Ingwelala Shareblock

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Regular Features

Reserve Affairs
Compiled from the latest Reserve Report - monthly
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From the Board
Communications from the Board - quarterly
- Updated 22/09/2015

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Compiled from the latest Reserve Report - monthly
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Building Projects
Building at Ingwelala that might affect your visit - monthly
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Recorded sightings and members' stories - monthly
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Gate Letter
Download this month's Gate Letter
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Rainfall: August 2015:
1983 - 2015 0mm
1992 - 2015
Max: 35°C
Min: 05°C
7 Day forecast -Hoedspruit

Knowledge Base

African Barred Owlet

Bungalow # 197 offered this account of witnessing a fantastic interaction between the African Barred Owlet and the Fork-tailed Drongo (Dicrurus adsimilis):

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African Buffalo

An endearing trend that occurs each winter in the camp environment is the frequent visits, if not semi permanent residency, of a couple of old bachelor buffalos. These bulls are also affectionately known amongst wildlife enthusiasts as “dagga boys” - most probably originating from the Zulu word “dagga” meaning mud, describing their keenness to spend many hours lazing about in muddy wallows.

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African Wattle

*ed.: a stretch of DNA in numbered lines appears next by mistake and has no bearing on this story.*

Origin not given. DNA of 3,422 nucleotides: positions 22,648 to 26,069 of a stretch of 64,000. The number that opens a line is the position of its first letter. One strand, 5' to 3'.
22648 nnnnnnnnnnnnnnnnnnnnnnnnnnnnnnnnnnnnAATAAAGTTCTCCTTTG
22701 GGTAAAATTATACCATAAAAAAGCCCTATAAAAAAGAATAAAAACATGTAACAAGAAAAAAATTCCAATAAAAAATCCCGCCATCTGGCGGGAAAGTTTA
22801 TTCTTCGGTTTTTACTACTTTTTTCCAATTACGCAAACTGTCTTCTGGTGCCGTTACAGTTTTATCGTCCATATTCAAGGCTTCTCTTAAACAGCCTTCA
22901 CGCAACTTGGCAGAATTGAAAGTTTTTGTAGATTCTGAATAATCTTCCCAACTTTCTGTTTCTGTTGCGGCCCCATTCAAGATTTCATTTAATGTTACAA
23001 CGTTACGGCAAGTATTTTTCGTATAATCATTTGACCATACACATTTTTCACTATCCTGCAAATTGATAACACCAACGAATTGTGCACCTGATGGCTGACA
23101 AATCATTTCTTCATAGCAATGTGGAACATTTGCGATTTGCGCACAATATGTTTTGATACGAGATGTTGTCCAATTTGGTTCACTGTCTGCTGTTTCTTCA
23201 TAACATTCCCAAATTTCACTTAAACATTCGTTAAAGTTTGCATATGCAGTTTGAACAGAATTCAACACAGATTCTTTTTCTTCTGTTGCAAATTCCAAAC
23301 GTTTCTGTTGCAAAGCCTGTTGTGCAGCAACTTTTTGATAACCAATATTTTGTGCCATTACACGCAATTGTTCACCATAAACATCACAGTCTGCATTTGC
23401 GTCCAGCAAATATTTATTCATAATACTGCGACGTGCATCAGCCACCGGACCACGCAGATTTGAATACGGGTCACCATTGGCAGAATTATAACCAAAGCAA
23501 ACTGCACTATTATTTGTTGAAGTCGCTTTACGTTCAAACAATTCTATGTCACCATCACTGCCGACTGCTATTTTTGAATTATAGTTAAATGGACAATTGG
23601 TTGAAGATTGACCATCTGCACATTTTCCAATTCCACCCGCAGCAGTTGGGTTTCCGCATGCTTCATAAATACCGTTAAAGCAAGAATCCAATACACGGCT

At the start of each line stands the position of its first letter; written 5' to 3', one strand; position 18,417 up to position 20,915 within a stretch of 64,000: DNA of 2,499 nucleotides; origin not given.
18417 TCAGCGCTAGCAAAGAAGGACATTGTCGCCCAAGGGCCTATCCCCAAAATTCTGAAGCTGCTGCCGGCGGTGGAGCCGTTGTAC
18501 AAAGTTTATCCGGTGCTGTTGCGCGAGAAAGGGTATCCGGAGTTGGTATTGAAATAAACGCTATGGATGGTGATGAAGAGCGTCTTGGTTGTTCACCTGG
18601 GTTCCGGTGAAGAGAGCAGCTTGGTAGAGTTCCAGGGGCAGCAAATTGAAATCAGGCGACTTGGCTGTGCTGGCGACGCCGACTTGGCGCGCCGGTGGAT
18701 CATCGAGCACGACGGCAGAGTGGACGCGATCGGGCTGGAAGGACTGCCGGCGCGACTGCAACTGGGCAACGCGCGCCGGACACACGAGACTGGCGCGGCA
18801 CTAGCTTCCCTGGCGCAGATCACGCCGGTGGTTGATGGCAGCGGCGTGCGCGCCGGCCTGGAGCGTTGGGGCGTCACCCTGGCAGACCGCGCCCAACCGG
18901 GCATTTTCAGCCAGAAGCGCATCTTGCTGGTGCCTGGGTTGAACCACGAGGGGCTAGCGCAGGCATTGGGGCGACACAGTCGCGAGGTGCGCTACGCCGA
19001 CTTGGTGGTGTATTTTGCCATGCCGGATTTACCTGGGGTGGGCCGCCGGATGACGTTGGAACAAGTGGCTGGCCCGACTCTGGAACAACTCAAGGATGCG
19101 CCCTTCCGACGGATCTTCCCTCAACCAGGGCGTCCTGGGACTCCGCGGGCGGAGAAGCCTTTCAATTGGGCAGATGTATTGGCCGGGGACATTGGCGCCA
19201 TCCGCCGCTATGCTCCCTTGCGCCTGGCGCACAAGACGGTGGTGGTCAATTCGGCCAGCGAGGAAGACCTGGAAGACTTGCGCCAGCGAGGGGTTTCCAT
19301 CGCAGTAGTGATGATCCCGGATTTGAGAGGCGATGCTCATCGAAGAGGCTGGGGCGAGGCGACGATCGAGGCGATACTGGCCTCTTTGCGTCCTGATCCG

Through November, the African wattle (Peltophorum africanum) was an endearing feature in the landscape. It is a fairly common tree on Ingwelala and this season their collective and simultaneous flowering delivered a spectacular yellow hue amidst the summer greenery.

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At this time of the year the aloes have just finished providing the most beautiful colours against the drabness of passing winter. The flowers are alive with buzzing insects and birds feeding on the sweet nectar.

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Anthrax has a worldwide distribution and is caused by a bacterium (Bacillus anthracis) resulting in a non-contagious disease that can affect wildlife, domestic animals and humans. Anthrax is the only disease in the KNP and its surrounds that kills its host in order to survive. 

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Appelblaar Tree

A beautiful image in the landscape at this time of the year is the prolific flowering of the tree Philenoptera violacea, formerly known as Lonchocarpus capassa.

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Awareness on Snakes, Scorpions & Spiders

An interesting presentation on our more poisonous species; how to identify them and what to do.
Compiled & presented by: Jeanine Burger, Senior Environmental Advisor, Eskom.

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Bats - Wahlber’s Epauletted Fruit Bats

A fascinating event is that of a few Wahlber’s Epauletted Fruit Bats (Epomophorus wahlbergi) roosting under the eaves of the office block. What intrigues me is that these bats used to roost under the eaves outside the back entrance to the old kitchen/library, and have returned to a very similar geographical location.

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Black Mamba

The black mamba (Dendroaspis polylepis) is a snake often seen on Ingwelala. Paging through the 2011 sightings register reminded me how often this reptile is encountered, and avoided by most at all cost, certainly by me on at least one occasion.

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Brief Overview of TB in Wildlife

Tuberculosis (TB) is a disease affecting cattle and a variety of wildlife worldwide. It is caused by a bacteria (Mycobacterium bovis) that gains access to the body via the respiratory or alimentary tracts or through the skin. Depending on the climate the bacteria can survive for days to weeks in the environment..

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